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This topic involves learning a lot of new terminology. Below is a list of the terms which you will need to be comfortable using:

Pathogen

Fever

Inflammation

Phagocytosis

Neutrophils

Macrophage

Immunological memory

Self and non-self

Complement proteins

Immunoglobulin

Antigen

Plasma cell

Memory cell

Major Histocompatibility complex

T-helper cell

Cytokines

Primary immune response

Secondary immune response

T-lymphocytes

B-lymphocytes

Natural immunity

Artificial immunity

Active immunity

Passive immunity

Polyclonal antibodies

Monoclonal antibodies

Vaccine

After studying this topic you should have an understanding of how the body is equipped to keep most microorganisms out and how it responds to and destroys any microorganisms which do manage to get through the body’s barriers.

How can we resist infection?

Resistance to infection is possible due to:

  • Species resistance - the fact that we are Homo sapiens - many microorganisms are species specific and will therefore not cause an infection in us.
  • Physical and chemical barriers - pathogenic organisms (those which can cause disease) might enter the body at any point where there is an ‘interface’ with the external environment. Your body has several physical and chemical barriers which try to prevent this:
    • Eyes are protected by tear production - contain antibacterial enzyme - lysozyme
    • Ears secrete wax - antiseptic properties
    • Sweat - contains an antiseptic
    • Stomach acid - many bacteria cannot withstand the low pH environment
    • Urine - antiseptic properties
    • Digestive tract - (small and large intestines and anus) contain large numbers of harmless bacteria which out compete the pathogenic microorganisms. This is known as your natural flora. Any disruption to this can lead to infection - the cause of stomach upsets whilst taking antibiotics.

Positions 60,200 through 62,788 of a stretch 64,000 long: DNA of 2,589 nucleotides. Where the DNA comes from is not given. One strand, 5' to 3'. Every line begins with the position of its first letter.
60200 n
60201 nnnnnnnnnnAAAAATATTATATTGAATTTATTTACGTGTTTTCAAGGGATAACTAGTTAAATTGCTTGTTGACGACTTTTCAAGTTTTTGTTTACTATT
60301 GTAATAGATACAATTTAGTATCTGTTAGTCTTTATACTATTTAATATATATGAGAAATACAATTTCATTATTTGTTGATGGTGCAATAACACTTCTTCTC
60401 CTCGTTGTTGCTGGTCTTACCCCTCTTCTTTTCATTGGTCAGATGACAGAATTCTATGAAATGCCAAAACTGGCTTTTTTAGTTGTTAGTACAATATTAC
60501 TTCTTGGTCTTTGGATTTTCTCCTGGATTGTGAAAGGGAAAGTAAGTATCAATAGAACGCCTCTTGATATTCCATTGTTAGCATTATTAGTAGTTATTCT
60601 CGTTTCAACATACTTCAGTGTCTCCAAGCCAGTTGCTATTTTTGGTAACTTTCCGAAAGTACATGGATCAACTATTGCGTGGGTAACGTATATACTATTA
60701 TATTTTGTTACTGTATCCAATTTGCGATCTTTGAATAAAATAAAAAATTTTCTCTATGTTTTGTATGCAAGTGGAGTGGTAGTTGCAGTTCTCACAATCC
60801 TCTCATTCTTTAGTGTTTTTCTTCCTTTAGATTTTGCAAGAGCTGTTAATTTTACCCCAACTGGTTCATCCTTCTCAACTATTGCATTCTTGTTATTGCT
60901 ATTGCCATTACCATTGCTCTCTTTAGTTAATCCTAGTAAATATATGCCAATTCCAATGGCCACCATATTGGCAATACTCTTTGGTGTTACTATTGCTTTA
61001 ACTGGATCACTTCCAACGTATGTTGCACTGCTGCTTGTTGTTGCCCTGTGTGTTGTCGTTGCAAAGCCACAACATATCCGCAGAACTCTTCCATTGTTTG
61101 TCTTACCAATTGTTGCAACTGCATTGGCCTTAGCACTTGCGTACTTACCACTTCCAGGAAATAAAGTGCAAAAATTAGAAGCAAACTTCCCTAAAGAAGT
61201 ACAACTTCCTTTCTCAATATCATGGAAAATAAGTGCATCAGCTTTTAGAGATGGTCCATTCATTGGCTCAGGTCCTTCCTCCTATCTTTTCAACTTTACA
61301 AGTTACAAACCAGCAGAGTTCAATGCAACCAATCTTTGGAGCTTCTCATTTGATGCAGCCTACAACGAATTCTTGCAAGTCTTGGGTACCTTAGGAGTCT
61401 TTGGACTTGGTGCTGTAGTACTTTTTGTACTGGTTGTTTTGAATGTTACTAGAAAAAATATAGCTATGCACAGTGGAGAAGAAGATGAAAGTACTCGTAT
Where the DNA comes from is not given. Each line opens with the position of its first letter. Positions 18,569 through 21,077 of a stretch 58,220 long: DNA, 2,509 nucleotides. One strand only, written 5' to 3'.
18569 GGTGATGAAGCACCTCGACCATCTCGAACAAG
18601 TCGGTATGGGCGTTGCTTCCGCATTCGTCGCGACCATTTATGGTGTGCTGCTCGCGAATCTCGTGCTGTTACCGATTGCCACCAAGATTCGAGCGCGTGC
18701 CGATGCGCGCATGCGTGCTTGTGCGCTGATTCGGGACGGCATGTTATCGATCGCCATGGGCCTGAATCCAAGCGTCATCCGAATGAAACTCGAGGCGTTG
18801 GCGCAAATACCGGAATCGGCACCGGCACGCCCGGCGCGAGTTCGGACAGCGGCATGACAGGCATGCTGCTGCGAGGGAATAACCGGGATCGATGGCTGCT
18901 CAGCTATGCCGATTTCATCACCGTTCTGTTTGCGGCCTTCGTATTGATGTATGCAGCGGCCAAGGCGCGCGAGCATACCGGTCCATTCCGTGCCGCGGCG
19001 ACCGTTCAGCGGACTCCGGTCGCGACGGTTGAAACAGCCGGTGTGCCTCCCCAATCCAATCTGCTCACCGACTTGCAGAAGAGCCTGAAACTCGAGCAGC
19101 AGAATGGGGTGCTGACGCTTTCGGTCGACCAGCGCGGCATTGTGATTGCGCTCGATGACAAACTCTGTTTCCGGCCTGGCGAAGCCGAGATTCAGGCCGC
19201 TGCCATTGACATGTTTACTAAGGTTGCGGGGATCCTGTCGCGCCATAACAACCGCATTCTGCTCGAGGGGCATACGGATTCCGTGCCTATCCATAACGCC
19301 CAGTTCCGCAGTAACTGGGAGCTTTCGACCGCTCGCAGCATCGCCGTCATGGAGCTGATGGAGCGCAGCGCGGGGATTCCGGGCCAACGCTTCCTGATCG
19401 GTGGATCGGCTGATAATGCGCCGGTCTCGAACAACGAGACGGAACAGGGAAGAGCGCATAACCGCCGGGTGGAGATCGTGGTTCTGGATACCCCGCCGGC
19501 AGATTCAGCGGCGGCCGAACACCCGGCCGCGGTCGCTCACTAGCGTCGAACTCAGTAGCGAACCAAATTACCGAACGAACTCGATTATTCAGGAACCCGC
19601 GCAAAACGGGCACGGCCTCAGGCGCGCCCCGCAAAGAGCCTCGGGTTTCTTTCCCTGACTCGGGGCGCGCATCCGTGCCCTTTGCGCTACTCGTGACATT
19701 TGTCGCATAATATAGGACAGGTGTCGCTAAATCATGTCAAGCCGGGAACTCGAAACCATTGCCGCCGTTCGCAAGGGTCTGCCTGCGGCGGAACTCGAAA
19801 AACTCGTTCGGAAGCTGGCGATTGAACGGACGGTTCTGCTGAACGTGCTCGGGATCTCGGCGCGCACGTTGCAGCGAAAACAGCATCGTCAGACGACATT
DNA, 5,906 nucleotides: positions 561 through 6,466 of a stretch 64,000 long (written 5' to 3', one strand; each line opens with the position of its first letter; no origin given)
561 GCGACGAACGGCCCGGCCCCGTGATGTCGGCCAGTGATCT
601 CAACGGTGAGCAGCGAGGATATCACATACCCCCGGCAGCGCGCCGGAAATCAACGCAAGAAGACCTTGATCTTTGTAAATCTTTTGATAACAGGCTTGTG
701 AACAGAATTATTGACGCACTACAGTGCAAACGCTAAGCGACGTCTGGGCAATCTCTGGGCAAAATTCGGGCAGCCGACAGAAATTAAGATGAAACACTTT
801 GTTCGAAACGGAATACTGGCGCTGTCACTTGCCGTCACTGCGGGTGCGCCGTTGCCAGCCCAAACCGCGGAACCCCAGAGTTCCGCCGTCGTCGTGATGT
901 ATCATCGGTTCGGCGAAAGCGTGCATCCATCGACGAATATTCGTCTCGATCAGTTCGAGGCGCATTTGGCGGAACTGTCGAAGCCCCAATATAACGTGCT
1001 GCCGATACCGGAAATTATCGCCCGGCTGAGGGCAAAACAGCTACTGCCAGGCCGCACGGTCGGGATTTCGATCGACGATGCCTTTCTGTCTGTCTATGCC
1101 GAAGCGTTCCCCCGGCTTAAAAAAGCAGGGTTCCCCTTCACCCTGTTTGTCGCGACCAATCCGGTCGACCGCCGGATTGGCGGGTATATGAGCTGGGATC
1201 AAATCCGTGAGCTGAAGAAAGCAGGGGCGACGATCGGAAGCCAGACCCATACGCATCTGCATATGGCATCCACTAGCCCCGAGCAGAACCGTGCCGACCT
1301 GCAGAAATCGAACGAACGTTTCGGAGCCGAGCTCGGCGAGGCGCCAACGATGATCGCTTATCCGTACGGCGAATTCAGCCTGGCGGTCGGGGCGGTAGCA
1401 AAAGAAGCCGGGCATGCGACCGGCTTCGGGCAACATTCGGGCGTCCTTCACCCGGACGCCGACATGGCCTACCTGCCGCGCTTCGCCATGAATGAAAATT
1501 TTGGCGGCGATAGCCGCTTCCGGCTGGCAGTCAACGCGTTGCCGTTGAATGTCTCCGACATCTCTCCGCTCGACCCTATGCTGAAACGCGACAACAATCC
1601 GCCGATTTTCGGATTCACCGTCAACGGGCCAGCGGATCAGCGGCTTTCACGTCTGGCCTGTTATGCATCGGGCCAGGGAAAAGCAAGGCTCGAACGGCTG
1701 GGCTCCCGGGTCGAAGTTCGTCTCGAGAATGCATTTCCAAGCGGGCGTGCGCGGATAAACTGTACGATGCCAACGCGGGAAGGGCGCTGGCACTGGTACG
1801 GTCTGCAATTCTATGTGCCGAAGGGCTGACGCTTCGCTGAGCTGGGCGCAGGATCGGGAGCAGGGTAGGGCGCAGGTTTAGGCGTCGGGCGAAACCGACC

• Airways - epithelial cells lining the respiratory system produce mucus and are ciliated. Bacteria are trapped in the mucus and wafted up towards the oesophagus by the cilia.
    • Blood clotting - any open wound soon is sealed with a scab preventing entrance of pathogenic microorganisms. A clot consists of a mesh of blood proteins which trap blood cells. It is an interesting biochemical pathway - well worth further investigation!
  • Immune responses - if a pathogenic microorganism does make it past the physical and chemical barriers listed above then the body’s immune system mounts a response. This can be non-specific or specific as you will discover shortly.

What happens if a pathogenic microorganism enters the body?

The first response to an invading pathogenic microorganism is a non-specific immune response. A foreign antigen needs to be detected by the immune system to initiate this response. An antigen is usually a protein (but polysaccharides, nucleic acid and lipids also act as antigens). The entire immune response depends on the body detecting the difference between self and non-self antigens:

  • Self-antigen
    • Only found on the host's own cells and does not trigger an immune response